A new mutation of coronavirus is the most dominant in the world and it is spreading quicker in the UK than the original strain from Wuhan in China, an expert has warned.
Professor Nick Loman, who is part of the Covid-19 Genomics Consortium, said the new strain – known as D614G – has an observable impact on cases in humans and is speeding up outbreaks across the world.
But according to Prof Loman, who is based at the University of Birmingham, the new strain is not thought to increase the risk of death or lengthen hospital stays.
He said scientists analysed more than 40,000 genomes in the UK and found D614G mainly increases transmissions between adults.
Prof Loman told BBC Radio 4’s Today programme: “It exists in the spike protein, which is a very important way that the coronavirus can enter human cells, and we have been noticing in the UK and worldwide that this mutation has been increasing in frequency.
“This mutation was predicted first by computer modelling to have some impact on the structure of that protein and the ability of the virus to bind and enter cells and then quite recently was shown in laboratory experiments to increase the infectivity of cells.”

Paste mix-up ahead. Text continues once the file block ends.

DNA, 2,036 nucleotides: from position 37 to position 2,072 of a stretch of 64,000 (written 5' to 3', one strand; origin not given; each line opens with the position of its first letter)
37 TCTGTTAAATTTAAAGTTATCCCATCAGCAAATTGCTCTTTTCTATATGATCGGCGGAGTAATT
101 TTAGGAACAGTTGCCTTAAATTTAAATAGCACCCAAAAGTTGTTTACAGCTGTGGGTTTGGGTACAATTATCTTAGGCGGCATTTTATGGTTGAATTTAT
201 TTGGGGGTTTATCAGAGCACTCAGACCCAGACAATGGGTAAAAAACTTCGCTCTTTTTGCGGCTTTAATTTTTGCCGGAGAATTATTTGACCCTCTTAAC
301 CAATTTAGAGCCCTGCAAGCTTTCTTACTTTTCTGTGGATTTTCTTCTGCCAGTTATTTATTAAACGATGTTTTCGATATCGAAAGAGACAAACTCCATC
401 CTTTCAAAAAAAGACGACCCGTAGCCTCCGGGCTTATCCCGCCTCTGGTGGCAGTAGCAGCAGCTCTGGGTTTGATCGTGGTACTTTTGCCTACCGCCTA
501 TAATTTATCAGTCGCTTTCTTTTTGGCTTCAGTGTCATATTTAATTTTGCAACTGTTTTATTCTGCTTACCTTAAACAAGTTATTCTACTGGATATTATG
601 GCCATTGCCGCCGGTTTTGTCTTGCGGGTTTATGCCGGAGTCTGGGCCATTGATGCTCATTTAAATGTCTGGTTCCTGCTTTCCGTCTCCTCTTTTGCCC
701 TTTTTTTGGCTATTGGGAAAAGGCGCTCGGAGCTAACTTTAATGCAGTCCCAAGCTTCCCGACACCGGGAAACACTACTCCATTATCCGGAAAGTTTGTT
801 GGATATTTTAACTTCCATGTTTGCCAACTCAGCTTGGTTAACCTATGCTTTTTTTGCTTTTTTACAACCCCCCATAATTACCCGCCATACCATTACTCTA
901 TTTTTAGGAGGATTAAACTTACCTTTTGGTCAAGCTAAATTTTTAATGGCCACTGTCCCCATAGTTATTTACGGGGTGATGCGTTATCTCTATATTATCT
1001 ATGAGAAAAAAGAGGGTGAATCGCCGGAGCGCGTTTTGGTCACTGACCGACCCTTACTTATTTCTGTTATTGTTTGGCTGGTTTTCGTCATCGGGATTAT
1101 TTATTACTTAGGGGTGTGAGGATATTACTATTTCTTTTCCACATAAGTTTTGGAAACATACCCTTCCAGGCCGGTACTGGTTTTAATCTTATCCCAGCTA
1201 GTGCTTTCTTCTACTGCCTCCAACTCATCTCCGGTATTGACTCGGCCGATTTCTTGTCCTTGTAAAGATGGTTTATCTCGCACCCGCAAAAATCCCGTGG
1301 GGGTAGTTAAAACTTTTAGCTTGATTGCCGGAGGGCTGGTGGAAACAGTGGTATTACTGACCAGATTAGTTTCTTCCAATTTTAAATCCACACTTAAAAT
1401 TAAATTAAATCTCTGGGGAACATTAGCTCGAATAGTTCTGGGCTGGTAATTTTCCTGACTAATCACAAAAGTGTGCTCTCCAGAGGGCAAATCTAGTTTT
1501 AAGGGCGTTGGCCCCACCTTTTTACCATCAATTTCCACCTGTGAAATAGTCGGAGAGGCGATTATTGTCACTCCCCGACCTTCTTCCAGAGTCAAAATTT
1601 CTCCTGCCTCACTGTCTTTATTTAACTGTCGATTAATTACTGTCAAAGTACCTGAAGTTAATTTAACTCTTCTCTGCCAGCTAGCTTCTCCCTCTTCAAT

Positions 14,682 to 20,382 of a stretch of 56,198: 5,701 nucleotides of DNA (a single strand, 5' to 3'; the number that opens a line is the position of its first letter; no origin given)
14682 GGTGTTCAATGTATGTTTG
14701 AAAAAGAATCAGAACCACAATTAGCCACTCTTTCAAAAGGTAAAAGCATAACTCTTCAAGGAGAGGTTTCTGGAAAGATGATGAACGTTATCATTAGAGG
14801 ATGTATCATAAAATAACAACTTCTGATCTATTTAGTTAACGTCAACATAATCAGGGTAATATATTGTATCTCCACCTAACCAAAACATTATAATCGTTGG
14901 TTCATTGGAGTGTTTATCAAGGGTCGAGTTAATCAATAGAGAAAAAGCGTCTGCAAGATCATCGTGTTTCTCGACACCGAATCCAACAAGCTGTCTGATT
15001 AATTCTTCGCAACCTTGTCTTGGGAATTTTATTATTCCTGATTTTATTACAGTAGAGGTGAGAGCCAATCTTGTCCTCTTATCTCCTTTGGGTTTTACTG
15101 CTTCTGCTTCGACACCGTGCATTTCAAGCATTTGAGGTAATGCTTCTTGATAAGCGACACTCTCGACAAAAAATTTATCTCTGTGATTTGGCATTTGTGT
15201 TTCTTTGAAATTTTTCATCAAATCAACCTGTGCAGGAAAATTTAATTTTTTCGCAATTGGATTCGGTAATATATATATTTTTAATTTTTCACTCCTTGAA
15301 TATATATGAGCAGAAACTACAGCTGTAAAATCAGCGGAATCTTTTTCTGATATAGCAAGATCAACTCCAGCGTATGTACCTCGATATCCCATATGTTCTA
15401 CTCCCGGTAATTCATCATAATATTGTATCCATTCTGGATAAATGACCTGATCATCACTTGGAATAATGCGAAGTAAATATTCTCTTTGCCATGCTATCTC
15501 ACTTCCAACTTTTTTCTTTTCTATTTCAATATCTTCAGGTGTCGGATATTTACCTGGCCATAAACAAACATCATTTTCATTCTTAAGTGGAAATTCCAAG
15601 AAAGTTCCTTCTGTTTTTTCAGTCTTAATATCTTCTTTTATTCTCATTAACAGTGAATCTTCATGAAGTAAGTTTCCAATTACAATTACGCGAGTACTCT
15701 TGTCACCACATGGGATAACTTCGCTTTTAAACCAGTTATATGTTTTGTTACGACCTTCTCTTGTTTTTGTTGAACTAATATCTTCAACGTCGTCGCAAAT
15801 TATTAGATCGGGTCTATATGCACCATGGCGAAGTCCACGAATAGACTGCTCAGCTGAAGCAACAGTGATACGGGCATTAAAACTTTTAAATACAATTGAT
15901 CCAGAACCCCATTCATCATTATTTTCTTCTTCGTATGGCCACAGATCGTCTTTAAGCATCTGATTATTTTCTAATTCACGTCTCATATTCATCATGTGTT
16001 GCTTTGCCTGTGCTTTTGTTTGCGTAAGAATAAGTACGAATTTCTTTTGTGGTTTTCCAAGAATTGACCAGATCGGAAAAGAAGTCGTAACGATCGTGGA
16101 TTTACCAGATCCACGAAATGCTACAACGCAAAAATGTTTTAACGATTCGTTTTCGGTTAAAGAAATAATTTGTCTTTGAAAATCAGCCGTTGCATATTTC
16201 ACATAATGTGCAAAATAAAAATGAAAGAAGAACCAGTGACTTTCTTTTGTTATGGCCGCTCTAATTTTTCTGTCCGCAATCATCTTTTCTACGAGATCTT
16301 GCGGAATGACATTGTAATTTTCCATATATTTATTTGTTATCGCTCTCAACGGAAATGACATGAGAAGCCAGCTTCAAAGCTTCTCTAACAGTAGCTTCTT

He said he suspected D614G would not affect the race to find a coronavirus vaccine as it was the most dominant strain in around 75% of cases.
“This increase in this mutation is a worldwide phenomenon,” he said.
“The original virus out of Wuhan had the D-type, but the G-type has become much more dominant across the world, including the UK.”
Dismissing any concerns that the new strain signals a new potentially deadly phase of the pandemic he said its impact is thought to be confined to transmissibility.
He added: “It’s a small impact, we think, and we’re not completely confident about that, but we found by testing what happened in the UK that the viruses that contained the G-type of mutation seemed to form clusters of cases faster, which ended up being bigger than viruses with the D-mutation.
“We didn’t see any significant association with survival and the length of hospital stays with this mutation – we don’t think this mutation is important in changing virulence. The effect seems to be on transmissibility.”
The news comes as the UK coronavirus death toll has risen by 79 today to 45,501.
The latest figures account for deaths in all setting and are released ahead of legislation making the wearing of face coverings mandatory in English shops comes into force.
From Friday all but those with specific exemption will be required to cover their nose and mouth when shopping.
The government said population-wide use of masks could help keep the Covid-19 reproduction number (R rate) below one.
Enforcement will be carried out by police – not retail staff, and rules will be the same as those currently applicable on public transport in England.
This means children under 11 and people with certain disabilities will be exempt.
Announcing the move, a Number 10 spokesperson said: “There is growing evidence that wearing a face covering in an enclosed space helps protect individuals and those around them from coronavirus.
“The prime minister has been clear that people should be wearing face coverings in shops and we will make this mandatory from July 24.”